(vi) Assisting in developing positive behavioral intervention strategies.

Social Work Services in Schools (34 CFR 300.34(c)(14))

Social work services in schools includes:

(i) Preparing a social or developmental history on a child with a disability;

(ii) Group and individual counseling with the child and family;

(iii) Working in partnership with parents and others on those problems in a child’s living situation (home, school, and community) that affect the child’s adjustment in school;

(iv) Mobilizing school and community resources to enable the child to learn as effectively as possible in his or her educational program; and

(v) Assisting in developing positive behavioral intervention strategies.

Residential Placement is not listed as a related service in Section 300.34 of Title 34 of the CFR. However, residential placement is addressed elsewhere in the IDEA:

Residential Placement (34 CFR 300.104)

If placement in a public or private residential program is necessary to provide special education and related services to a child with a disability, the program, including non-medical care and room and board, must be at no cost to the parents of the child.

In addition, the list of related services in the IDEA is not exhaustive or finite. The IEP team must decide what related services are necessary to provide a free appropriate public education (FAPE) to each student with a disability. The federal Office of Special Education Programs (OSEP) provides further guidance in the “Analysis of Comments and Changes” section of the final IDEA regulations, pertaining to Section 300.34 (excerpt below):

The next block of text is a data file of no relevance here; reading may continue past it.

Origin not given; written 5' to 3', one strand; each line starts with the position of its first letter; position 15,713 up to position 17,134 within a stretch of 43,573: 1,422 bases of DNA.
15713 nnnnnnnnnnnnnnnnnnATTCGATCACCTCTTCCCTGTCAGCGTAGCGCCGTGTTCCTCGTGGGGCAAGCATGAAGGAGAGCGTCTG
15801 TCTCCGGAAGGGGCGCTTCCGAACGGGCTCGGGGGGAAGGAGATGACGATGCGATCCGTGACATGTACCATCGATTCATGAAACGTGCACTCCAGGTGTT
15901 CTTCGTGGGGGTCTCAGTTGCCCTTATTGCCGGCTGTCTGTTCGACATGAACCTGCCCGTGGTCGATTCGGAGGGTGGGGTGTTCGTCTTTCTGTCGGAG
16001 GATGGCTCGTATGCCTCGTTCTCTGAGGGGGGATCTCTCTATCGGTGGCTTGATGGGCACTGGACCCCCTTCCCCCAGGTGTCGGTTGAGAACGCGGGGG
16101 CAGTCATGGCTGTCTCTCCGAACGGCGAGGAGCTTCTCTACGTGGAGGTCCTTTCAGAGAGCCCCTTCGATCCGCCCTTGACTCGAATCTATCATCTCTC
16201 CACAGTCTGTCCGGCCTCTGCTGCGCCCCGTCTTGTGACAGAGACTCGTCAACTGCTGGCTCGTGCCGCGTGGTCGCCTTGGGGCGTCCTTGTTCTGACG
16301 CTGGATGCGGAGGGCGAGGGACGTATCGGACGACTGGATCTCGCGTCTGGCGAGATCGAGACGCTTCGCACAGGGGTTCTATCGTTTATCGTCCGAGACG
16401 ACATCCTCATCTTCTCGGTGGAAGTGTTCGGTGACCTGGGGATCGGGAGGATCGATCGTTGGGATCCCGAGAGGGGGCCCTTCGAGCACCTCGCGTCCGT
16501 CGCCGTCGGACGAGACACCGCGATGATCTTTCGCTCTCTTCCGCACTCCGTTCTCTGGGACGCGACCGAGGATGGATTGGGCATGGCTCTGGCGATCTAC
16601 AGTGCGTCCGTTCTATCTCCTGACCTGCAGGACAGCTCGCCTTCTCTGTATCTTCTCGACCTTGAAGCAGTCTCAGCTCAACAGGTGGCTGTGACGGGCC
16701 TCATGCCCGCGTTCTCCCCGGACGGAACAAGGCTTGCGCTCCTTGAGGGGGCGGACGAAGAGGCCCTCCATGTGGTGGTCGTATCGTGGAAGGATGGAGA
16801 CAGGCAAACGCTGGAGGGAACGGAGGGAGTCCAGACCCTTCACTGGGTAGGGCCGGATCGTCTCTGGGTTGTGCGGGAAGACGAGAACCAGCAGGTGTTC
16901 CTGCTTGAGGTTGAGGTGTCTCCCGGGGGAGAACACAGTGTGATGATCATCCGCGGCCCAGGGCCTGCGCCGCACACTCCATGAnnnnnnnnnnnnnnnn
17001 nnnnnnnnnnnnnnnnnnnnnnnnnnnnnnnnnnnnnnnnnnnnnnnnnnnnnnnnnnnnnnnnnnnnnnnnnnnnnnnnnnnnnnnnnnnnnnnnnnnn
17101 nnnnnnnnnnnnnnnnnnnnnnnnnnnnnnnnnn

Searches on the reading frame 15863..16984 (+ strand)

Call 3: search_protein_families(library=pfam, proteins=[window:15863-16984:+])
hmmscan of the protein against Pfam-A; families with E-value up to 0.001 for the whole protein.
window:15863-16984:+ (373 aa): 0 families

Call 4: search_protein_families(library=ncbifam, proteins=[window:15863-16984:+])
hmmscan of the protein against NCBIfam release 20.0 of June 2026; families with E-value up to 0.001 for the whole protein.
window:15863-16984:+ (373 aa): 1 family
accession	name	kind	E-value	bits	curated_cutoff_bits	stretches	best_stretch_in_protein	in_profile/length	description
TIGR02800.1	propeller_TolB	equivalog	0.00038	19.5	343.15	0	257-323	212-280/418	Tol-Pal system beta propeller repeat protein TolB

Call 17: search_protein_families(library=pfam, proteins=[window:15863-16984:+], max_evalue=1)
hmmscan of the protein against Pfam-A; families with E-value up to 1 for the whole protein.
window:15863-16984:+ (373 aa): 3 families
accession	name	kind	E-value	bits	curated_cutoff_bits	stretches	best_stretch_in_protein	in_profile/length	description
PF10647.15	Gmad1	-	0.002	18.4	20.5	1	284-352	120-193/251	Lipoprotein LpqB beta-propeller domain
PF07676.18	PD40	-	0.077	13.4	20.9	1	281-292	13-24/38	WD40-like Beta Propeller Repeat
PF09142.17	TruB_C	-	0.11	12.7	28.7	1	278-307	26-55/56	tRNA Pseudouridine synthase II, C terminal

Comment

We received numerous requests to revise § 300.34 to add specific services in the definition of related services. A few commenters recommended including marriage and family therapy. One commenter recommended adding nutrition therapy and another commenter recommended adding recreation therapy. A significant number of commenters recommended adding art, music, and dance therapy. One commenter recommended adding services to ensure that medical devices, such as those used for breathing, nutrition, and other bodily functions, are working properly. One commenter requested adding programming and training for parents and staff as a related service. A few commenters requested clarification on whether auditory training and aural habilitation are related services. One commenter asked whether hippotherapy should be included as a related service. Other commenters recommended adding language in the regulations stating that the list of related services is not exhaustive. A few commenters asked whether a service is prohibited if it is not listed in the definition of related services.

Discussion (Response from OSEP)

Section 300.34(a) and Section 602(26) of the Act state that related services include other supportive services that are required to assist a child with a disability to benefit from special education. We believe this clearly conveys that the list of services in § 300.34 is not exhaustive and may include other developmental, corrective, or supportive services if they are required to assist a child with a disability to benefit from special education. It would be impractical to list every service that could be a related service, and therefore, no additional language will be added to the regulations.